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The Ogre, the Monk and the Maiden
Margaret Drabble
07 December 2022

A story about quarks and antiquarks, beauty quarks and strangelets, gluons, muons, prions, hadrons and charms.

« The Ogre the Monk and the Maiden » and « Continuing to Think Big » were specially commissioned by Comma Press for Collision: Stories from the Science of CERN, edited by Rob Appleby & Connie Potter, forthcoming in 2023.

High Temperature Superconducting (HTS) Rare-Earth Barium Copper Oxide power transmission cable used at CERN; © 2022 CERN

They were known at CERN as the Ogre, the Monk and the Maiden. Der Eiger, der Mönch und die Jungfrau. They hiked together, they skied together, they lived in the same on-site condominium. They worked together as an entangled threesome, and they are now sitting as a threesome round the vast turquoise heaven-reflecting pool in their silvery and lime green Peakstar Swimwear, drinking their beers and gazing at the icy mountains. They are in relaxed and happy mode, as they plan their outing for the next day, which is to be a public holiday.

The nature of their entanglement is not clear to their gossiping colleagues, but by this point, sexual relations and gender identity, as well as particle physics, have become so complex and fluid that any imaginable or unimaginable permutations are possible. CERN is by and large a tolerant community, and almost anything goes. The trio is well liked.

The Ogre was a fearsome figure, nearly seven feet tall, immensely strong, and a ferociously competitive tennis player: he brought to the minds of those with longer memories that tennis star of the early twenty-first century who died unvaccinated in his fifties of Covid-19 in the fifth wave of the Zeta Variant. There was something asymmetrical about the shape of his head that also summoned up the image of Victor Frankenstein’s Geneva-born monster. (Some unkindly folk nicknamed him Boris, which he did not like, although he was happy to be known as the Ogre.) He does not look like a sensitive soul, but he is. He is.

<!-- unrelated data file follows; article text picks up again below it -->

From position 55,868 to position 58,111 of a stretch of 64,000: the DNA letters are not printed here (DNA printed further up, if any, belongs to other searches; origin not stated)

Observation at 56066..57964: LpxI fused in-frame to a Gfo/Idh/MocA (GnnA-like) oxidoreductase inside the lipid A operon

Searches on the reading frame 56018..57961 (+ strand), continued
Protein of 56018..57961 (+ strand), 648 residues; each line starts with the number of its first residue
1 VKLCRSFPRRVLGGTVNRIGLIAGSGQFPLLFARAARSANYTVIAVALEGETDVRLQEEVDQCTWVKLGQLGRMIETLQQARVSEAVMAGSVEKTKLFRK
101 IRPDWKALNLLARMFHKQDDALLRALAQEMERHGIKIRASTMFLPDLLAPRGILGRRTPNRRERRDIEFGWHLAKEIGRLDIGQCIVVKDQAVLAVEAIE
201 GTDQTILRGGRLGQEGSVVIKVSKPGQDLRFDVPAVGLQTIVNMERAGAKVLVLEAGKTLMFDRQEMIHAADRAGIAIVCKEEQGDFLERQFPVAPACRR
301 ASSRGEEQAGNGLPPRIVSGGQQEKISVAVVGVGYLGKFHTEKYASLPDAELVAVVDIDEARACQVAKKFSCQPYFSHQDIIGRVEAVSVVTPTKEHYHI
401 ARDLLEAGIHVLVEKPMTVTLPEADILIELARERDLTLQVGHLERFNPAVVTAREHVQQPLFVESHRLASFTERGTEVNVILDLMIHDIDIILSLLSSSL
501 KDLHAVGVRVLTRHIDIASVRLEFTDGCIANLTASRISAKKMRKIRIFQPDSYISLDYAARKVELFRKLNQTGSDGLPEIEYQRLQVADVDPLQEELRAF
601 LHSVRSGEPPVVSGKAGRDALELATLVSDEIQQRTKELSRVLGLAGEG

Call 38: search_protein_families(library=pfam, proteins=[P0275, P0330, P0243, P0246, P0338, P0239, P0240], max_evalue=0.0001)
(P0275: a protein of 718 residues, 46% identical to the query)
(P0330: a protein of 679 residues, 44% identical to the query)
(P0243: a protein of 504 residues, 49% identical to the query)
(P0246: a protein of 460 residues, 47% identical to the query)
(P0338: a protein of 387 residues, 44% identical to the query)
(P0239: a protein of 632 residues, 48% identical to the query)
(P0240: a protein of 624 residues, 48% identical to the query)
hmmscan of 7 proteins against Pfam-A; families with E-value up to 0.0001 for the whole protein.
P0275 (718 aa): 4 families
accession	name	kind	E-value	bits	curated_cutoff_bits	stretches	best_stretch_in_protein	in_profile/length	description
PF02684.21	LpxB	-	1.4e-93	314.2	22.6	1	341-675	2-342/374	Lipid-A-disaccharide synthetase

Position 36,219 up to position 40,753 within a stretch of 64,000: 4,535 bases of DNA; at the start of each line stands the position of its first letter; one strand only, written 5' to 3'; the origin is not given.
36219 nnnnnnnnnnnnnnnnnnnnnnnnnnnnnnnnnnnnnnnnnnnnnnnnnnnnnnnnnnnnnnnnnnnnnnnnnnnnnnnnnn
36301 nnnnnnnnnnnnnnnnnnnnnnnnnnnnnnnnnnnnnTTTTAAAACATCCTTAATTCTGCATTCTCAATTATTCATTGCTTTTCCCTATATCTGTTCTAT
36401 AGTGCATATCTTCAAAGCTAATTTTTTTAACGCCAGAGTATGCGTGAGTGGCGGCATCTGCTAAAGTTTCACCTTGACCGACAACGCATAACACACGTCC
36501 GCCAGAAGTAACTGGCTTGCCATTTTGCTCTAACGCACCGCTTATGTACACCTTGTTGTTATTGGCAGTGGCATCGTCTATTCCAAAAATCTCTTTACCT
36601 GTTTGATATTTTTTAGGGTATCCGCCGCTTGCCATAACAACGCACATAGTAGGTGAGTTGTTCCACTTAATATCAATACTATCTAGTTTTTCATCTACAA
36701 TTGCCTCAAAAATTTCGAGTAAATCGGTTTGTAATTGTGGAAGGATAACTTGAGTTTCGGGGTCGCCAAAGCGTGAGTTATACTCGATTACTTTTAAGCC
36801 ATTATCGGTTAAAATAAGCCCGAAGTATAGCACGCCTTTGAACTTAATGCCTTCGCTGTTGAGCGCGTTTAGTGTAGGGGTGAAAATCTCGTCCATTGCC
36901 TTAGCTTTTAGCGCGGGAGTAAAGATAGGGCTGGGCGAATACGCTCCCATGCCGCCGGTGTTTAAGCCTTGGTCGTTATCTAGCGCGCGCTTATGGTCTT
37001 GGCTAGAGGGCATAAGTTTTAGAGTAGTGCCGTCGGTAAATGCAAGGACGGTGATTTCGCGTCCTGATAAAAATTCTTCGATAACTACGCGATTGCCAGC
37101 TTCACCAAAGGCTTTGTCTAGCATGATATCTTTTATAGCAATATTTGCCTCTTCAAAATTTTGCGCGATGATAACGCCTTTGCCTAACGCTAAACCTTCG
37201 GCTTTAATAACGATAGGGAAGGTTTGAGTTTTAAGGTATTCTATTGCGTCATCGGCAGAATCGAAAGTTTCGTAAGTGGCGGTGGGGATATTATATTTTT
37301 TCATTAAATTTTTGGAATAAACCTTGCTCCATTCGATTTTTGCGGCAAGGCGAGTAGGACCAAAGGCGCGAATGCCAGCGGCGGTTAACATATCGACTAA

Victor Frankenstein was not forgotten at CERN (although Mary Shelley largely was) and Frankenstein’s name was still a watchword for scientific hubris, which journalists love to apply to any ambitious, outsized or jeopardous enterprise that dares to tempt providence. It had hovered ominously in the 2030s over the early planning stages of the FCC (the Future Circular Collider, now the Finished Circular Collider). Frankenphysics and Frankenphotons were invoked by those who knew nothing whatsoever about the science or scope or indeed limitations of the FCC, just as the word Frankenfoods had been conveniently coined in the 1990s by those who objected to GM Crops. Frankenstein’s ghost still haunts Geneva.

The FCC has been working well for the last couple of years, although its passionate advocates had many difficulties to overcome in its planning stages, not least concerning its funding, and there had inevitably been one or two blips during the lengthy and massive engineering project.

Some were caused by the devastating winter storms and avalanches and the unprecedented lake rise and flooding of 2045, which had suspended all engineering work for months. Another later weather-related incident, involving a rockfall on Mont Hilaire, had caused the FCC to be temporarily switched off, confusing the bewildered particles already in transit; it had also unfortunately (from the quantum physicists’ point of view) revealed the remains of a frozen Ice Man, the analysis of whose DNA was to push back the date of the birth of homo sapiens another twenty thousand years or so. This had held up operations for a further six months, as the archaeologists and the anthropologists had their way. This discovery recalled the unwelcome unearthing of the remains of a fourth century Roman farm and villa at Cessy, which had suspended and diverted work on its predecessor, the LHC, in 1998. If you dig too deep, there’s always a chance of finding something you really don’t want or need to see.